Department of the Environment, Water, Heritage and the Arts logo
Department of the Environment, Water, Heritage and the Arts home page

Archived media releases and speeches


Much of the material listed on these archived web pages has been superseded, or served a particular purpose at a particular time. It may contain references to activities or policies that have no current application. Many archived documents may link to web pages that have moved or no longer exist, or may refer to other documents that are no longer available.

Media Release
Senator the Hon Robert Hill
Leader of the Government in the Senate
Minister for the Environment and Heritage

1 February 2001


Hundreds of new companies are reporting their emissions to the environment through the National Pollutant Inventory.

Federal Environment Minister Robert Hill said the National Pollutant Inventory was established in February 1998 to phase in compulsory reporting of emissions. In 1999, companies reported their emission levels for the first time.

Senator Hill officially announced the second year of results in Adelaide, today, with data showing the number of facilities to report nationally rising from 1200 in 1999 to 1600 in 2000.

"The NPI is clearly doing its job in providing valuable information about the impact of industry on our air and water quality, and in encouraging industry to clean up its act," Senator Hill said.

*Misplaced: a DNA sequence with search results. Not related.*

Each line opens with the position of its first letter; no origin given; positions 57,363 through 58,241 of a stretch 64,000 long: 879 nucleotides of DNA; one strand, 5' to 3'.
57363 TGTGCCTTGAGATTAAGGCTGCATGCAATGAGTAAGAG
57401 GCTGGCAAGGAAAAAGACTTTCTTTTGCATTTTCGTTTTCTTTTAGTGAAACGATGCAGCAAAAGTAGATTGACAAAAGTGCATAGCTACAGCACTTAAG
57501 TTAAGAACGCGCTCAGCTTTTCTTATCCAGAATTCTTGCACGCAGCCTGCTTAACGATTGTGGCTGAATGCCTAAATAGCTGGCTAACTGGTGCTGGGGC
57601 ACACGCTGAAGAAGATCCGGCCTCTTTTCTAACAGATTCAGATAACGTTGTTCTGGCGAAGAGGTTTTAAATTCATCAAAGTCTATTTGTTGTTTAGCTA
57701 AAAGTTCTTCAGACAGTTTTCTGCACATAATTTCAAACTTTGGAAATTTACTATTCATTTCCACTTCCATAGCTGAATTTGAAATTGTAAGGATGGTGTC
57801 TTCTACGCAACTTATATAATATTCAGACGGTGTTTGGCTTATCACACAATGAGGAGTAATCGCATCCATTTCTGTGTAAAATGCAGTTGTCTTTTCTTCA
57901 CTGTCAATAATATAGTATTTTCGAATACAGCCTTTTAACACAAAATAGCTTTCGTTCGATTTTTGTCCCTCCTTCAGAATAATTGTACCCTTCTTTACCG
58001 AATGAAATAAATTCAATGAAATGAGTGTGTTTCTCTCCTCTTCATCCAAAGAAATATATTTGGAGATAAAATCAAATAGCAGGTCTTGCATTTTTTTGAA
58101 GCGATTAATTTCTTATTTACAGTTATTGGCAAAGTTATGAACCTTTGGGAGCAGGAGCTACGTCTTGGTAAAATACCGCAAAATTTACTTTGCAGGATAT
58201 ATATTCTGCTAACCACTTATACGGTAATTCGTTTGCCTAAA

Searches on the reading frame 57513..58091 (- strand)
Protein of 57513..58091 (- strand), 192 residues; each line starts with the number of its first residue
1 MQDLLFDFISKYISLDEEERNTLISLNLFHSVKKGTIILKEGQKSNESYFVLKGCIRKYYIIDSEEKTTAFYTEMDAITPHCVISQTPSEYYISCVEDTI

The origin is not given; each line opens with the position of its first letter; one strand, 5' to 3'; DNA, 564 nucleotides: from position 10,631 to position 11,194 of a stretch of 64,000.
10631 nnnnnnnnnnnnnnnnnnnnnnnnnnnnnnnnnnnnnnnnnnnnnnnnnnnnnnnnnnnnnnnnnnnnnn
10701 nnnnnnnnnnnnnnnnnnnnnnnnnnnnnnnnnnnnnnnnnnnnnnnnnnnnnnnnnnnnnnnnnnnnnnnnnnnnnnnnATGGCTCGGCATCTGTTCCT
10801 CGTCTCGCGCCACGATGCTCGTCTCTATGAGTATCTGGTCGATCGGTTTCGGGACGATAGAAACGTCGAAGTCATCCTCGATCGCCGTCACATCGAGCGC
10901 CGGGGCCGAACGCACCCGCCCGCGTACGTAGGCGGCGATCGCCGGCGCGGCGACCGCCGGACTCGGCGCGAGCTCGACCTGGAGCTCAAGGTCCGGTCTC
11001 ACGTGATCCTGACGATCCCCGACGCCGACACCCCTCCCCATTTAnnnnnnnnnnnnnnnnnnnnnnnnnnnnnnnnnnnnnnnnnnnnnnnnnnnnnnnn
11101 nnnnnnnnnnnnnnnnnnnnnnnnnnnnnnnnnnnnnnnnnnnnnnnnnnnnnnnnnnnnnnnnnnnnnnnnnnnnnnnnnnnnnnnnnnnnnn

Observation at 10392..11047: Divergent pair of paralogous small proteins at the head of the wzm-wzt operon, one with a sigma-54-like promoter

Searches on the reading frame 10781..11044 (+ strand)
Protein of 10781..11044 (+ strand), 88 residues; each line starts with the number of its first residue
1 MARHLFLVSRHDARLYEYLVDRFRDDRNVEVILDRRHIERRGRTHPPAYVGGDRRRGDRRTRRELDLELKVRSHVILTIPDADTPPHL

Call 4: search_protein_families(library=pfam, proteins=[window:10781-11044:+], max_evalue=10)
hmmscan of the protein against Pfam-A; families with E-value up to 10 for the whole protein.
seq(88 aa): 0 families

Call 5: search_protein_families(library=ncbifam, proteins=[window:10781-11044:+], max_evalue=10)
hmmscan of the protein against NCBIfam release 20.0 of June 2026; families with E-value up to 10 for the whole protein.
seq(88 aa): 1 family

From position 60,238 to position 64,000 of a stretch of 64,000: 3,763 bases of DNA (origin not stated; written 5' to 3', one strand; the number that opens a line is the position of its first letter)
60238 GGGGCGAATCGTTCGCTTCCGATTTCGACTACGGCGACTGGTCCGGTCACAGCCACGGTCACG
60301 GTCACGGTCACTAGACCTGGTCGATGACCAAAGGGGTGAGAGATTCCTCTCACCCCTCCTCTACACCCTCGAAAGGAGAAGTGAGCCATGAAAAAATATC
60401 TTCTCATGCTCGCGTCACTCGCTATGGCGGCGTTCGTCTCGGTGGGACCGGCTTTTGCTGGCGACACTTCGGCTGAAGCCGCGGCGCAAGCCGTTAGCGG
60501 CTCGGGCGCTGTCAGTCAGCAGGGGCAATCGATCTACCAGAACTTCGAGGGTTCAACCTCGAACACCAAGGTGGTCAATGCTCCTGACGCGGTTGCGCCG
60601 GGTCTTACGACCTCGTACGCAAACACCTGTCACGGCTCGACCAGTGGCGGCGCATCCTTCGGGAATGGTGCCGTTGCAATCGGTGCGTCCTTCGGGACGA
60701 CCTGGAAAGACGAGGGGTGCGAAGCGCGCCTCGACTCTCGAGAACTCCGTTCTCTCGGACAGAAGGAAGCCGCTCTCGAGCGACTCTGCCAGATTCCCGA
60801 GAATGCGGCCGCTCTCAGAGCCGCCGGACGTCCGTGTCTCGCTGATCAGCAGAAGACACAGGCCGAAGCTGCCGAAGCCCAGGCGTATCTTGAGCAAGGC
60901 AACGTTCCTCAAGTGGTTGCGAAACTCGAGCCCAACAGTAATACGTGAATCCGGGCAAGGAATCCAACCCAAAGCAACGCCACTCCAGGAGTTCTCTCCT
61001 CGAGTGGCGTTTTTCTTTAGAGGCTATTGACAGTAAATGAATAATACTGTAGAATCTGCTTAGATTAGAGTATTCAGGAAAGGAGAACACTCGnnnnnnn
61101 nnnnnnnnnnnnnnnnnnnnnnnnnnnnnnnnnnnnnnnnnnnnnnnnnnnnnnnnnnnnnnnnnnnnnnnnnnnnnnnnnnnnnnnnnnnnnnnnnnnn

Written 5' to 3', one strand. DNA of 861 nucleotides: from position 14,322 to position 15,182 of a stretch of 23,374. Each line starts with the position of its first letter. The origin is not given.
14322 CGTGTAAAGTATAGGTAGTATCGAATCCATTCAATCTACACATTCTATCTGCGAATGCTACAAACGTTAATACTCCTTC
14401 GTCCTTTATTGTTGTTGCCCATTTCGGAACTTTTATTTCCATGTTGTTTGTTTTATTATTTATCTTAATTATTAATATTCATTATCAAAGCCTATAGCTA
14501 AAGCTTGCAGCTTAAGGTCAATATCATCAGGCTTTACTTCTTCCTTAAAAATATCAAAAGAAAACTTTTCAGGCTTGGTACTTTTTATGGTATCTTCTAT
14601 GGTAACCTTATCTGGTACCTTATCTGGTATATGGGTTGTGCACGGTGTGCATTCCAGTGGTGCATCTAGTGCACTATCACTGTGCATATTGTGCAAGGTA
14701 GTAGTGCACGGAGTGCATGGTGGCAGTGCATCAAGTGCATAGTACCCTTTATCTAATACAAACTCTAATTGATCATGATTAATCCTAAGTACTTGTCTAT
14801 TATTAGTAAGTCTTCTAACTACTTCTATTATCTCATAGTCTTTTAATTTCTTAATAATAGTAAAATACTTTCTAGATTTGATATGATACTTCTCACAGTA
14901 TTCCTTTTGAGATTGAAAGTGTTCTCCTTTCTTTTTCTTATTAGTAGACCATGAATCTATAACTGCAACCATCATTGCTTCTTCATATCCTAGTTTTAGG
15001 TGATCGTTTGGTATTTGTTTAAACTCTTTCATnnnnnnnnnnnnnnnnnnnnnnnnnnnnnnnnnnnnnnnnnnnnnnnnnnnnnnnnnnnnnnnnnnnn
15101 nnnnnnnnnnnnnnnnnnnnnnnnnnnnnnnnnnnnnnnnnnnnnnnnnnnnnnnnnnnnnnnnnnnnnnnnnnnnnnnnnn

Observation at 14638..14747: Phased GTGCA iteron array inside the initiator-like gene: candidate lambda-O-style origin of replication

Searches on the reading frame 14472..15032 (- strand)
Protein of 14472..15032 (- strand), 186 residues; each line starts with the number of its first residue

Senator Hill said the inventory gave Australians consistent and accessible information about emissions that could be related to their local area. From next year, penalties for non-reporting will be phased in.

"In 1999, 28 industry sectors were given handbooks with a table outlining how to report emission levels and companies were asked to report to the inventory. Last year, the number of industries reporting rose to 79," Senator Hill said.

Senator Hill said that in South Australia, 210 facilities reported in 2000, compared to 116 in 1999.

"Some facilities in South Australia which have reported in both years have also reported a reduction in emissions. It is promising to see these companies have introduced cleaner production measures while maintaining the same production levels," he said.

SOLA Optical in Lonsdale was one of South Australia's outstanding performers with its emissions dramatically reduced after the company changed its solvents to a more environmentally friendly water-based cleaning process.

"The company, which produces plastic lenses particularly for spectacles, employs about 750 people in this state. SOLA Optical has committed itself to reducing emissions and setting an example for other companies in South Australia," Senator Hill said.

"Kimberley-Clark pulp mills in the State's south-east should also be congratulated. The company's Millicent mill has reduced its methanol emissions and the Tantanoola mill has reduced sulphur dioxide emissions, both because of the introduction of cleaner production methods.

"We now have a much more complete picture of pollution emissions in Australia."

There are still some gaps in the data because information from Western Australia is yet to be processed.

The pollutant inventory data is available on-line at and further information can be obtained by calling 1800 657 945.

Thursday, 1 February 2001
Media Contact: Belinda Huppatz, Senator Hill's Office: 0419 258 364

Commonwealth of Australia